He not busy being born is busy dying
– Bob Dylan
In 1979 – the year my family migrated to Australia – the nation was on the cusp of what Paul Kelly famously identified as 'the Australian settlement'. Kelly's powerful thesis, though controversial among historians, was that a new set of rules came to the fore around that time to replace an older set that had shaped the country for the eight decades since federation.
Out went the White Australia policy. Out went protectionism. Wage arbitration was well past its use-by date and even our love of Queen and country was transferred to Kylie and Jason.
The story of Labor's reforms in the 1980s and early 1990s is the story of the birth of modern Australia. The deregulation of the finance industry, the floating of the dollar, the cutting of tariffs and the establishment of enterprise bargaining allowed Australia to take its place in a globalising, free-market economy.
The Howard years continued in a similar vein. Hawke and Keating had stolen much of the thunder, but further reforms were needed – the GST and first wave of IR reforms (not the later, infamous WorkChoices), and substantial personal income tax cuts. Okay, both Labor and a prospective Coalition government will come to rue that last one, but it seemed like a good idea at the time.
And now, all these years into the Australian settlement, we're in a seven-month election campaign which has all the appearances of being another turning point.
In a stirring speech to the AWU conference last night, Prime Minister Gillard made it quite clear that Labor thinks the settings are about right, and Opposition Leader Tony Abbott's vision for our future is all wrong.
Despite Australia being uncompetitive in so many sectors of the economy, Gillard told the union audience that Australia's future lay in "being strong, being smarter" and "getting work pumping through the workshops, the factories and the offices now."
Crucially, Gillard argued that Labor's key differentiator from the Coalition was that "we cannot embrace an agenda of cost cutting and wage reduction as our future".
Labor's pitch to voters will be that there's no need to slash the budget and allow industries such as food processing and steel production to fall apart under the resources-boom-induced high dollar.
All we need do is seize the moment, give innovation a shot in the arm via the new Plan for Australian Jobs policy, boost education and training, and start doing things more efficiently via the high-speed data channels of the NBN.
It is a coherent, attractive vision, but the real question is whether such a plan could take effect before the last factory and office have boarded up the windows and the workers have pushed their barrows north to dig iron ore for China.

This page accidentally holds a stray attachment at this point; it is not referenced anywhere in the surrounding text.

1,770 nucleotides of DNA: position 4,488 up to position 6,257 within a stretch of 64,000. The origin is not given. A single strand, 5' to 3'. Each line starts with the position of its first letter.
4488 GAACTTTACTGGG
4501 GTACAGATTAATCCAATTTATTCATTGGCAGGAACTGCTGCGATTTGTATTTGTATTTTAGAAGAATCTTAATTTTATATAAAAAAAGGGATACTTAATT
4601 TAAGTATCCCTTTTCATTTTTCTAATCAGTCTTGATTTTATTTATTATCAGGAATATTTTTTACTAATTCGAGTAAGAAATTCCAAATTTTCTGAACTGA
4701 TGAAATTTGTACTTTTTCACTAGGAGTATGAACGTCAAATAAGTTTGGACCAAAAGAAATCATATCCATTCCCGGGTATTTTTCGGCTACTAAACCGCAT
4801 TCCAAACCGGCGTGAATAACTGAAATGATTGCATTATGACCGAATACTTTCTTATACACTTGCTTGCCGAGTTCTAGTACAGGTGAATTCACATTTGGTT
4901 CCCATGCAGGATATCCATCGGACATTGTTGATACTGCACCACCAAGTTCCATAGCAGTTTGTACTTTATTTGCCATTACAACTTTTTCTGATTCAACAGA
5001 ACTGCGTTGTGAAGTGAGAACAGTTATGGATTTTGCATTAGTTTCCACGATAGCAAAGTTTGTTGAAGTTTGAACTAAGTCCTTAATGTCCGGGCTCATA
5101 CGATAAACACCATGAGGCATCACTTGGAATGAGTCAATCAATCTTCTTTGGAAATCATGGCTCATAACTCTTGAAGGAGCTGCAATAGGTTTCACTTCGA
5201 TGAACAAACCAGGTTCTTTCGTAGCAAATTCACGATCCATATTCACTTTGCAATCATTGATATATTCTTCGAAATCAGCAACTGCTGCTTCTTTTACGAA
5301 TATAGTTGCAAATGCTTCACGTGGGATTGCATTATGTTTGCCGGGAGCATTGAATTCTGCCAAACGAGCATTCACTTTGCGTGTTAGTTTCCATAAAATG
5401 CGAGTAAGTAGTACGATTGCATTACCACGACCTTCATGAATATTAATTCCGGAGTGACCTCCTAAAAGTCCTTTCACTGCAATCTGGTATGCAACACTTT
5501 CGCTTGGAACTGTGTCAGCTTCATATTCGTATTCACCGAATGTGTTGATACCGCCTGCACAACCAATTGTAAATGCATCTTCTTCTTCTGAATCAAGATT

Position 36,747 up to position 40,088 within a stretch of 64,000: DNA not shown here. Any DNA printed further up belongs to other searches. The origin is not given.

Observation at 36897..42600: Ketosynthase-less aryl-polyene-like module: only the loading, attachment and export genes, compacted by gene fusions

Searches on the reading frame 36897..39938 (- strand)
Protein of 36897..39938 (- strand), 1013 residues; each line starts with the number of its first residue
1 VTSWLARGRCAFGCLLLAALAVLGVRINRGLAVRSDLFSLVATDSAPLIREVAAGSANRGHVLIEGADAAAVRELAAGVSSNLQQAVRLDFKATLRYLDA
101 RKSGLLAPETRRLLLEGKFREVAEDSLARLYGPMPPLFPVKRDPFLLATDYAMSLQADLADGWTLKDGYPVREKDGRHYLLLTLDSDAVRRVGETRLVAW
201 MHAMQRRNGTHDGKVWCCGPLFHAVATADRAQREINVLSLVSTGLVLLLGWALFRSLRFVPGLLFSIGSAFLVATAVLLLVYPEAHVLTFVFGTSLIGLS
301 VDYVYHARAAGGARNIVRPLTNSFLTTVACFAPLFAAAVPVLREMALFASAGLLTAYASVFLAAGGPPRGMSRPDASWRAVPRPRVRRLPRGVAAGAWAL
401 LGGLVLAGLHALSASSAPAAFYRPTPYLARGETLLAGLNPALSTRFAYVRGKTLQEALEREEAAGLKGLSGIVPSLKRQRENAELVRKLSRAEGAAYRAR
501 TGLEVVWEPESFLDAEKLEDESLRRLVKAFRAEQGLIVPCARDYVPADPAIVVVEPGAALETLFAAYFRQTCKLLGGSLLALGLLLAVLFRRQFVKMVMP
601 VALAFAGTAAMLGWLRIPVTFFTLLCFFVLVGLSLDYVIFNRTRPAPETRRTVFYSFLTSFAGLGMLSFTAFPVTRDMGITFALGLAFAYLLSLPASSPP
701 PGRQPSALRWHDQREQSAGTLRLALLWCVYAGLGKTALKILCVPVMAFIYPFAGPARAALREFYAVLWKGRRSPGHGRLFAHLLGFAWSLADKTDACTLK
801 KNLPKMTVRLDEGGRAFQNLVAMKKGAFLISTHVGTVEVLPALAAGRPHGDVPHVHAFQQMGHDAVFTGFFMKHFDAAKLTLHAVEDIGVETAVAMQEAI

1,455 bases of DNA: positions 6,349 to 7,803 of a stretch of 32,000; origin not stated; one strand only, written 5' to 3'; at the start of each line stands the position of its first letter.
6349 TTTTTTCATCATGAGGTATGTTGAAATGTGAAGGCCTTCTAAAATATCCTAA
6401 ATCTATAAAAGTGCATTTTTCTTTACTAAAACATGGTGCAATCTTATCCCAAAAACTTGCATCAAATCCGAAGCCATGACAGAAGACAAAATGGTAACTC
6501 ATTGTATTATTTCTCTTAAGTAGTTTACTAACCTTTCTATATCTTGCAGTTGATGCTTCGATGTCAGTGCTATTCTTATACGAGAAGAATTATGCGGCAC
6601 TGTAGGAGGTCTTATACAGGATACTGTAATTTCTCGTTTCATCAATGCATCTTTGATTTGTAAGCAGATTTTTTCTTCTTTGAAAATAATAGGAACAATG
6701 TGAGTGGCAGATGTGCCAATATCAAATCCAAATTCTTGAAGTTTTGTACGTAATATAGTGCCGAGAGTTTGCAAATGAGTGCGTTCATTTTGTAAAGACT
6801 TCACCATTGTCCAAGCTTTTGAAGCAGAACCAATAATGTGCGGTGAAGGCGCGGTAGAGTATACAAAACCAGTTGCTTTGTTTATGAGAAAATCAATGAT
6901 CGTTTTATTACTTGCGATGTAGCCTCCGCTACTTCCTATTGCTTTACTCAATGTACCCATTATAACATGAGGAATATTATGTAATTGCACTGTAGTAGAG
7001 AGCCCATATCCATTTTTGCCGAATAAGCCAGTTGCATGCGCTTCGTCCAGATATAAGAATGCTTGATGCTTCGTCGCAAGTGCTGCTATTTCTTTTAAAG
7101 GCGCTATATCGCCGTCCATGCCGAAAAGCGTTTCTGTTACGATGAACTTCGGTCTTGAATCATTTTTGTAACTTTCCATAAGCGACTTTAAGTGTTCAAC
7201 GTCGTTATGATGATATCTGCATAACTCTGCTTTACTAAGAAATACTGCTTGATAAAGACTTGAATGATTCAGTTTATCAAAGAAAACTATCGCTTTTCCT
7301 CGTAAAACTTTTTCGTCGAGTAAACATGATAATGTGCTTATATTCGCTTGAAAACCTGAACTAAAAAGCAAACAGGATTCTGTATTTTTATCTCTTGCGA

Certainly our fiscal resources cannot sustain the pattern of subsidies and interventions Labor is planning without racking up a much larger federal debt. Government bonds still enjoy a AAA rating, with net debt hovering around 10 per cent of GDP. But can we afford to shuffle further out along this limb to 15 or 20 per cent of GDP? And where exactly do we stop?
The Greens will today call for a full Senate Inquiry into the bungling of the mining tax formula that allowed attractive investment depreciation terms to scotch any prospect of raising revenue from miners when the federal budget needed it most. Yes, Treasure Swan is right to argue that in the long term revenues will flow from any future booms. But we needed that money now, and the super-profit phase the MRRT was supposed to skim the cream off is already over. Spreading the wealth of the mining boom has been a failure.
Meanwhile, the Abbott vision, while not as extreme as Labor will attempt to paint it, carries a heavy subtext of the two things Gillard identified – cost cutting and wage reduction.
The Abbott team will be extremely careful between now and September 14 to minimise any talk of IR 'flexibility' leading to lower wage outcomes, or the fact that public service cost cutting does, in fact, involving throwing Mum, Dad, cousin Jim and Aunt Ethel out of work. That just sounds bad.
And yet any business-minded person who spends time in China, or any south east Asian economy, comes home with a visceral understanding of the fact that there are literally billions of people ready to make what we can make, with costs cut to the bone and wages just above subsidence level.
Labor's vision – in which we don't try to compete on labour costs, but rather in better management, IP and smarter use of capital and technology – is far preferable to watching real wages fall in the decades ahead. But then how will we afford to do this?
Based on all the policy indicators so far released or discussed by the Coalition, a Abbott government wouldn't get a chapter in a forthcoming Kelly book for establishing a 'new Australian settlement'. However, if Abbott is elected, his government is likely to be the beginning of a quite unpleasant process – learning to live within our means.